This is the final installment recapping some tips from Web guru Guy Kawasaki about how to get the most out of LinkedIn. The original info is a few years old, but the tips are still valid. Let’s wrap up the last four (or five).
• Make your interview go more smoothly.
You’re about to interview for a job or project. You don’t know the person you’re going to see, but your prep work should include a LinkedIn search for that person. You’re looking for ways to establish some kind of tie with him or her. Whoa! Look at this: the person graduated from the same university you did! And they know several people you know, too. Right off the bat, you have something to say besides, “Hello, nice to meet you.” Relationships begin with common threads.
• Gauge the health of a company.
By visiting a company’s website, you can see what they want the world to see. But you need inside information. By performing an advanced search for the company’s name, you can find out how much turnover they have, and whether some key people have recently left. To get a good idea about how the company is doing, talk to former employees. They’ll usually give it to you straight. You don’t want to work for a company that’s on the skids.
• Gauge the health of an industry.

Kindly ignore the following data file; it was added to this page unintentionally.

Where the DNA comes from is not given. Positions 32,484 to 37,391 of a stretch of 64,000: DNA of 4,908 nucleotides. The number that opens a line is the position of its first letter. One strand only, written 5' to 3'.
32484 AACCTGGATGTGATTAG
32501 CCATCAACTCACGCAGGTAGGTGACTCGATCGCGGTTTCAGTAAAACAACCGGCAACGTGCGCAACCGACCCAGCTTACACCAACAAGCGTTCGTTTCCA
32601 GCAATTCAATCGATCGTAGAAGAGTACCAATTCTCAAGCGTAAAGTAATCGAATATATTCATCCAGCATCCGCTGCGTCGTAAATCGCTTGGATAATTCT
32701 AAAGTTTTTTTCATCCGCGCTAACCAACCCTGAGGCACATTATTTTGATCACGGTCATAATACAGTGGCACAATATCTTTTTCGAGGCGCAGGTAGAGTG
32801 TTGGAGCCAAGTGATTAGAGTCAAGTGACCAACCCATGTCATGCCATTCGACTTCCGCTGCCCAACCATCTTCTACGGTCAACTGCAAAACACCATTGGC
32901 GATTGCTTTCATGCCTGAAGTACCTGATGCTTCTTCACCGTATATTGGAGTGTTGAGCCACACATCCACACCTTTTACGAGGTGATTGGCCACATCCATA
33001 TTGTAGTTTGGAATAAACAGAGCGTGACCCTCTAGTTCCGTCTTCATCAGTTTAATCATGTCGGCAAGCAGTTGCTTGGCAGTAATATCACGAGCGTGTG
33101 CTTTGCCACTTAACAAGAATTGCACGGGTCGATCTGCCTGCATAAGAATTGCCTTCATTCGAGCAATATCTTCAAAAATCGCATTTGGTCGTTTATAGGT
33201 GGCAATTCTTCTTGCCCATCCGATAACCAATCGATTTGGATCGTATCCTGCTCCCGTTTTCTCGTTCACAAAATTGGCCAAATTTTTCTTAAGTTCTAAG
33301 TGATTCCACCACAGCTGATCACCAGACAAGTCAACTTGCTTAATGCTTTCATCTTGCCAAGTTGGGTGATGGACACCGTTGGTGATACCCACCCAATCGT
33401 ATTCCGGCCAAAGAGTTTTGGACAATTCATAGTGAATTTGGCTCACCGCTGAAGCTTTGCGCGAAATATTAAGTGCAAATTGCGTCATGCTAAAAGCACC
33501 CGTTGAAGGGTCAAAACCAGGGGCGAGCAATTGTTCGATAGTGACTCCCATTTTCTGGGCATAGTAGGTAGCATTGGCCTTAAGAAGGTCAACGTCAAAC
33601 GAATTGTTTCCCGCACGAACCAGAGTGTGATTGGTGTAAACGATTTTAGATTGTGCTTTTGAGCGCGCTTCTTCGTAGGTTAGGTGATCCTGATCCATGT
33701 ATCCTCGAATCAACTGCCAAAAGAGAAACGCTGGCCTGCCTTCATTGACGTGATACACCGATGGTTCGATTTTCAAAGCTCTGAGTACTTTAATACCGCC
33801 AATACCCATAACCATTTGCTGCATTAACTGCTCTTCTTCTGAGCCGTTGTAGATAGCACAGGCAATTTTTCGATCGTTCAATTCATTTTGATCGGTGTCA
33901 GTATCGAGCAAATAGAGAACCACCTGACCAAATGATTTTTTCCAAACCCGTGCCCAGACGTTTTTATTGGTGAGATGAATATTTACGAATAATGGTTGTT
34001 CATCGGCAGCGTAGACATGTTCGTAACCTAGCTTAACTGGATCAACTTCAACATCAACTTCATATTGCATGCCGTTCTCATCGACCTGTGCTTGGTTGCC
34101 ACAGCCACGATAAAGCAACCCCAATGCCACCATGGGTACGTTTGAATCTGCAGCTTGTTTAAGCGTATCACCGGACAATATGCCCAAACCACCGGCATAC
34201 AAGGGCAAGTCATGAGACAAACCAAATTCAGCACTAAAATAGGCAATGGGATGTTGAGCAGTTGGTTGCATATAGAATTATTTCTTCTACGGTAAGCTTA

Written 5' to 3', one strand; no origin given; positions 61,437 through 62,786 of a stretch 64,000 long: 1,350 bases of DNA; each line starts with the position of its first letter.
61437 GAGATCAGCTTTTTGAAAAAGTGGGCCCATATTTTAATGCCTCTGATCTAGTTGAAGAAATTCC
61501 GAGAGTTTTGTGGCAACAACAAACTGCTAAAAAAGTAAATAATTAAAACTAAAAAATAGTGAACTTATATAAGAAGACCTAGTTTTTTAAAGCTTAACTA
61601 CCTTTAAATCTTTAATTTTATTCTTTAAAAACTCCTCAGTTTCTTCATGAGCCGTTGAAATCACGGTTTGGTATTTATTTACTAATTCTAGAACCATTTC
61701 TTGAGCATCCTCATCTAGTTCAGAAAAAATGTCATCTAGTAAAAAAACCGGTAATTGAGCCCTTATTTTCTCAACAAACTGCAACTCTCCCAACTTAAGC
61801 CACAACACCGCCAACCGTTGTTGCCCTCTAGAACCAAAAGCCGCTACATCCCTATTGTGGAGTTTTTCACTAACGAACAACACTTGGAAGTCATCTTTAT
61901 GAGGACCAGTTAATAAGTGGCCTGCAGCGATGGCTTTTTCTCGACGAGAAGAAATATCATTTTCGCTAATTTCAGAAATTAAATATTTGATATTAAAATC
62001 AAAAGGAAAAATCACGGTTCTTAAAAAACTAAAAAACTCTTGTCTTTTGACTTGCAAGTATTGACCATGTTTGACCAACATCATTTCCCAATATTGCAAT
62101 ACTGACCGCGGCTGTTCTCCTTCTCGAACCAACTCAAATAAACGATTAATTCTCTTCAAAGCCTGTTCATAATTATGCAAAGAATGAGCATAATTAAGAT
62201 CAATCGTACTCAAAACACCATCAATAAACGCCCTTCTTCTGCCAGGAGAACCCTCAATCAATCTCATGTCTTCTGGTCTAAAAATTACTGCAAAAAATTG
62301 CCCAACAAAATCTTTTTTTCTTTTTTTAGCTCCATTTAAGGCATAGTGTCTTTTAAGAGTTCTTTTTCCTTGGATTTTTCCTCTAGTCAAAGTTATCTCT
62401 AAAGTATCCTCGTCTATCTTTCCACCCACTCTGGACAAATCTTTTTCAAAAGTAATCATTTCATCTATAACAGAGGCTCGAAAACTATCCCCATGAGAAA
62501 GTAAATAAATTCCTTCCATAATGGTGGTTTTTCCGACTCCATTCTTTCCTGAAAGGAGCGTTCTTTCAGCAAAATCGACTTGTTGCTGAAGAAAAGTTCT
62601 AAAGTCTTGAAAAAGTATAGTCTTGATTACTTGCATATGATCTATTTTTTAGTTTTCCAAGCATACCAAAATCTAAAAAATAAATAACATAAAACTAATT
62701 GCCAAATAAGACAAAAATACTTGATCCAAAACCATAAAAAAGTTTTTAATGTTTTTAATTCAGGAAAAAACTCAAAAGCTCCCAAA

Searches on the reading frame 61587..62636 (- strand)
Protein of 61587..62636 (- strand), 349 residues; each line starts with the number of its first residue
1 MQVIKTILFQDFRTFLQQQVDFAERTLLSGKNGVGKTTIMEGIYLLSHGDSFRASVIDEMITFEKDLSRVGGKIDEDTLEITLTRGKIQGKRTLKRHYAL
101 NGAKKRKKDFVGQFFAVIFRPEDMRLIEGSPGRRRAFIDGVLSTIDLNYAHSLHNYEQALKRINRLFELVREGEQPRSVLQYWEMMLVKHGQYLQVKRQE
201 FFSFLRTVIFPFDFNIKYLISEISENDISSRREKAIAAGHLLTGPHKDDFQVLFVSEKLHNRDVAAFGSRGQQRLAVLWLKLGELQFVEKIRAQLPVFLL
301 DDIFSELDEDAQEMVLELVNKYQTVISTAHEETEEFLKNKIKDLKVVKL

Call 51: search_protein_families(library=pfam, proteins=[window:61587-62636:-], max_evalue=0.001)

What if you’re thinking of investing in, pitching or working for a company in an industry you don’t know very well? You can use LinkedIn to find people who worked for competitors—or even better, companies who went out of business. For example, suppose you wanted to build a new concept brick-and-mortar electronics store. You could learn a lot from speaking with former Circuit City employees.
• Track startups.
I’m not looking to invest in startup companies, especially in this economy (though a down period might be the best time to do it, anticipating a surge when business suddenly takes off). But if you are a venture capitalist like Guy, you may want to find out who in your LinkedIn network is starting a company. All it takes is an advanced search for a range of keywords such as “stealth” or “new startup.” To see the people closest to you in the network first, apply the “Sort By” filter to “Degrees away from you.”
• Ask for advice.
Here’s a LinkedIn function I just started using. LinkedIn Answers lets you send your business-oriented questions to your network and the greater LinkedIn network. Many heads are often better than one. You’ll have a better chance of making a good decision with lots of ideas on the table. You can also offer advice and get ranked as a subject expert.If you have used LinkedIn to help you get business or find the answers to questions or in some other unique way, please post a comment here. I’d love to hear about your LinkedIn tricks. Or dog tricks.